Table of Contents
- User Accounts
- Advertising & Remarketing
- Tracking Scripts
- Contact Form Fields
- Ecommerce or Online Sales
In addition to the technical factors, the physical location of your website, the location of your offline business and where your website targets its audience, all play a factor in the legal requirements.
Default WordPress Privacy Template
Free Privacy Policies
Many times these free privacy policies are do not go into there greatest of detail and will ask that you include a link back to them in return for using their service. If you can get by with a free policy then great, free is a great way to go.
Paid Privacy Policies
Paid Privacy Policies typically cost between $50 and $250.
In addition to these two cookies, WP plugins can set dozens of other cookies. These can be for tracking, online sales, and just about anything else that a website can do.
Cookies that WordPress Uses
As mentioned previously a default or core WordPress install always uses two cookies:
- User Session
- User Comments
These cookies are used anytime a user creates an account, logs in to your site, or leaves a comment on a post or page. By default, the Users session cookie is set for 15 days and the comment cookie is set for just under 1 year.
Want to learn more about WordPress Cookie? We put together a really helpful post that goes into great detail about the Cookies used in WordPress.
These two cookies are just the start of what can be used on your website. Use items with toggle states? There can be cookies there. Use Google Analytics? Tracking cookies are being set there. Advertising and remarketing? More cookies are being set there. Have a shopping cart? You know the shopping cart will be setting lots of cookies.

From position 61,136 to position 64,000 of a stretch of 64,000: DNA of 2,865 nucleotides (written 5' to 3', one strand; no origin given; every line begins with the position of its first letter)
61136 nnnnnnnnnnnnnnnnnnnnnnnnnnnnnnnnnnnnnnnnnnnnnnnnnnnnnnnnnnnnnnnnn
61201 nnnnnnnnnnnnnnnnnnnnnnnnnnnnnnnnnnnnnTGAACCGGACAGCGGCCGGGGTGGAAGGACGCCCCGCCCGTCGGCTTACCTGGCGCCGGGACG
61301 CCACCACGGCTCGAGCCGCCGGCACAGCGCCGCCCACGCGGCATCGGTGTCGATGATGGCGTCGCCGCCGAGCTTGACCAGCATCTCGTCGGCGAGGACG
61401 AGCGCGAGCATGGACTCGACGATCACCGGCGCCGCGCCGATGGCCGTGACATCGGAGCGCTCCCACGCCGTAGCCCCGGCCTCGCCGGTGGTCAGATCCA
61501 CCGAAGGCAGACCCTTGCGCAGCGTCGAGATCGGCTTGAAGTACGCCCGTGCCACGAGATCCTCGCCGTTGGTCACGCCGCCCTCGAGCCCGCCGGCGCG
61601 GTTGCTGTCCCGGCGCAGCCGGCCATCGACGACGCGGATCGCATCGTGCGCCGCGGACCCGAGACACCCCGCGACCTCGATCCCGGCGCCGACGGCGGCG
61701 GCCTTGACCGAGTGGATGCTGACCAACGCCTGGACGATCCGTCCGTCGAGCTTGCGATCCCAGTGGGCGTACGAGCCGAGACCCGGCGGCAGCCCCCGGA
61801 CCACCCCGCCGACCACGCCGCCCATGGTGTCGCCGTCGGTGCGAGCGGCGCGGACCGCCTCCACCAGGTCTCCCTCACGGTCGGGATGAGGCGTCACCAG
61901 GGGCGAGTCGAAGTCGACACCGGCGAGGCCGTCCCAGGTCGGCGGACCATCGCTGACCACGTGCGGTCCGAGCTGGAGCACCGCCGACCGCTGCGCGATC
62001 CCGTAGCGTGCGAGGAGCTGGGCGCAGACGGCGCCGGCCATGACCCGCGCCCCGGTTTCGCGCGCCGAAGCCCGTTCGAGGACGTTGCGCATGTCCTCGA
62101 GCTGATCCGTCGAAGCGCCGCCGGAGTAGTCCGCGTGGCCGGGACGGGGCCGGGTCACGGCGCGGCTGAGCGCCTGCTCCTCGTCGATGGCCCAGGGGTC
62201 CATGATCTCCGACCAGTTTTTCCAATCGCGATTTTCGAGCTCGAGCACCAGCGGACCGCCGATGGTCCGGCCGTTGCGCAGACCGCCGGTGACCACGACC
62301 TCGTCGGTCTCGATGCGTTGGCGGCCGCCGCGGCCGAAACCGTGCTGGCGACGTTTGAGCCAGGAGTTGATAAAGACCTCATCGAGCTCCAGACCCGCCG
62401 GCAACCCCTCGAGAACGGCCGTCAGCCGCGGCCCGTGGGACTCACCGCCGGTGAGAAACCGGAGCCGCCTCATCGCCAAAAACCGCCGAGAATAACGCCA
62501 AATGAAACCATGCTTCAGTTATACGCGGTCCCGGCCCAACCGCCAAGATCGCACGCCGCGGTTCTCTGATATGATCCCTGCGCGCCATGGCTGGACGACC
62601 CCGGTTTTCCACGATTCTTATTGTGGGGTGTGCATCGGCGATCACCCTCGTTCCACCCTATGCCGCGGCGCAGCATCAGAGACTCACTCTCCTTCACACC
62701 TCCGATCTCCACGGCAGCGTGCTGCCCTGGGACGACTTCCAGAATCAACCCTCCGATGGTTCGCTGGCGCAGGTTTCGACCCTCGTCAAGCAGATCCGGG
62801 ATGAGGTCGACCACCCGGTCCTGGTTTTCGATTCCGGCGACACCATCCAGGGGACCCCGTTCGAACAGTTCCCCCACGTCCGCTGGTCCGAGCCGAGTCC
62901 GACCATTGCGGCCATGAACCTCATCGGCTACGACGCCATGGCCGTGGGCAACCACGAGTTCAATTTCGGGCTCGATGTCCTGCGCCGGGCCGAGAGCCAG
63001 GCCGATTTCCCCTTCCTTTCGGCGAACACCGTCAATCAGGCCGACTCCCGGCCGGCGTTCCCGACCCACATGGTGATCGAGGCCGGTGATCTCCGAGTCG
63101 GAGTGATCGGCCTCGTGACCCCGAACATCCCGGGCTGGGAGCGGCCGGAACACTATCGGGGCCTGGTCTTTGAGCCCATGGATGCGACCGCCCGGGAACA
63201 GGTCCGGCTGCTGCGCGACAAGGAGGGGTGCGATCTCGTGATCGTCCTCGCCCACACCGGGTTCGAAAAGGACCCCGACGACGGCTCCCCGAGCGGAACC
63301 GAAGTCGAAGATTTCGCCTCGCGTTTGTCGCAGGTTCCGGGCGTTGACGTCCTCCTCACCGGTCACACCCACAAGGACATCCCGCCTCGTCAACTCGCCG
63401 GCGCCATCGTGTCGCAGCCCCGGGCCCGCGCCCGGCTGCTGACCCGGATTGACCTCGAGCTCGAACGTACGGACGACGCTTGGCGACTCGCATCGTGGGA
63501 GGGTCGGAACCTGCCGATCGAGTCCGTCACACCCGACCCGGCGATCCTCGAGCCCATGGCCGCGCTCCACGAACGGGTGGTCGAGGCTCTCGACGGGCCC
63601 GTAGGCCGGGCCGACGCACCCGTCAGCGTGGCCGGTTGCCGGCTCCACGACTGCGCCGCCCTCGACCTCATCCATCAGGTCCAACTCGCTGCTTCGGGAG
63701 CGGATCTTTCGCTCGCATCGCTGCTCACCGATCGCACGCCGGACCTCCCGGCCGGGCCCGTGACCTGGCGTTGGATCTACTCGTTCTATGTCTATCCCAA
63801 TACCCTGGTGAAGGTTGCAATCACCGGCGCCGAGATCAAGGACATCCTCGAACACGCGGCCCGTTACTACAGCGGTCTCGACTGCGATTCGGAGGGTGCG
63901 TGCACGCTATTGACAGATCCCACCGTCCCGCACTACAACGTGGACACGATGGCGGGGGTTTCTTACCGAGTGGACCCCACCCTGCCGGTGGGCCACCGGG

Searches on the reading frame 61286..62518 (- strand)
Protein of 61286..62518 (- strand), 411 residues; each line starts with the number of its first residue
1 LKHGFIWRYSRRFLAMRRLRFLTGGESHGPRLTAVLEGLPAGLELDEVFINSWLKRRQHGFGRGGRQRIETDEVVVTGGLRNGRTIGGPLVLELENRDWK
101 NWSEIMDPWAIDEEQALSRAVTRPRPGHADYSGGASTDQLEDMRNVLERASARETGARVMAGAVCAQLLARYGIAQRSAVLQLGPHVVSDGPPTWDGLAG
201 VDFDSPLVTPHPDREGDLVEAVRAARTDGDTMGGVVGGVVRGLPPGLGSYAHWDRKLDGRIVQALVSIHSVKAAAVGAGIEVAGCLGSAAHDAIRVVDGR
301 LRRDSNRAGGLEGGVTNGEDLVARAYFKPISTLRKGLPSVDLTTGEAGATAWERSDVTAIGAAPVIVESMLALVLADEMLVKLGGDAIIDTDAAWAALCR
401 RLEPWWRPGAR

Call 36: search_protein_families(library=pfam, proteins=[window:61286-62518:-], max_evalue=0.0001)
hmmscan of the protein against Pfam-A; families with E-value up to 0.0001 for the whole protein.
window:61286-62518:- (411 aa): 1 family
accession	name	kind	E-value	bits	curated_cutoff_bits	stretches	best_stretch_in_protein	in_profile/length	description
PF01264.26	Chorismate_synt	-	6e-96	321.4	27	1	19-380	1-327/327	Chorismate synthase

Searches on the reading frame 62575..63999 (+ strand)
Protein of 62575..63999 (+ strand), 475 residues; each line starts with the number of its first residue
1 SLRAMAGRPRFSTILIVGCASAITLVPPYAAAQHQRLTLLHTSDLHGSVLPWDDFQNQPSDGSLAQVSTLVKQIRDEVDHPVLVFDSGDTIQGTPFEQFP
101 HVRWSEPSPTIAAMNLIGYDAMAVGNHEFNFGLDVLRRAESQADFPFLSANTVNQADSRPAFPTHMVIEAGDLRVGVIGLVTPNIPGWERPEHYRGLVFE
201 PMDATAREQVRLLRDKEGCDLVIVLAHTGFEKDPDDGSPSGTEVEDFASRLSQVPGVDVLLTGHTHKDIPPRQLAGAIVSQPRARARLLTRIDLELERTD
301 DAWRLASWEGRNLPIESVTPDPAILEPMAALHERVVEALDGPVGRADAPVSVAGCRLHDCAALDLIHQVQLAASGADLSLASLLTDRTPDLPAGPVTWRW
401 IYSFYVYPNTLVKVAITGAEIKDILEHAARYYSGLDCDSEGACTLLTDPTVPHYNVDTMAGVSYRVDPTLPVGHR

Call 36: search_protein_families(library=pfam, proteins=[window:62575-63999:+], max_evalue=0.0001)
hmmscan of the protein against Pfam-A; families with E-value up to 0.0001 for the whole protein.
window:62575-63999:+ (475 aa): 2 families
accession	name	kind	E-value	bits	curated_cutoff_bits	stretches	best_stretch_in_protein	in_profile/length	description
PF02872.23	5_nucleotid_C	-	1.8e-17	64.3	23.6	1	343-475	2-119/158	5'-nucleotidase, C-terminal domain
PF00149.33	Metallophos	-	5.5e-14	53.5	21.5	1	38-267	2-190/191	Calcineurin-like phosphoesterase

- The template WordPress Gives You
- Hire a team of lawyers
Now, which is the correct solution for your website? A good starting point is if your website makes money online or represents an offline business.
If Your website does not make money, free can be an option. If it makes money then you will probably need a paid policy.
The plus side to the free option is just that it is free. If your site is a hobby site just getting started then the included WordPress template or a free generator is a good way to go.
The free policy will not be as perfect as the paid but it does show that you are making an effort to be transparent about data collected your visitor’s privacy.
If you are a business with any assets or make money online, it is best to go with a paid version. A paid version will be more detailed, have greater specificity and give you somewhere to go should you have any questions.
Here are a few free options, just know that they may include a link back to the generator or the free option will turn into a paid option depending on your requirements
If you are looking for a basic free policy this could you best option.
In the backend go to Settings > Privacy
Once you are there you can then select an existing WordPress page or create a new one. For our example, we will create a new page.
Click “Create New Page”
- Permalink: privacy-policy
Once you have everything set the way you want to click the publish button on the backend.
Additional Required Legal Pages
- Terms and Conditions (sometimes called Terms of
- Use or Terms of Service)
- Refund Policy (if it is eCommerce)
Getting into the details of these documents is outside the scope of this post but you can follow the above links to find out more.
We have found when including these documents it is best to link to them in the same location and if possible obtain them from the same source. We have found that Terms Feed is a great place to get these documents especially when you need more than one.
Steven Johnson, a WP Hosting Reviews senior editor, works from Atlanta and covers all things related to WordPress and Hosting.
He graduated from Georgia Tech in Chemical Engineering, has managed hosting companies and now builds WordPress and Joomla Websites for small to medium companies full time.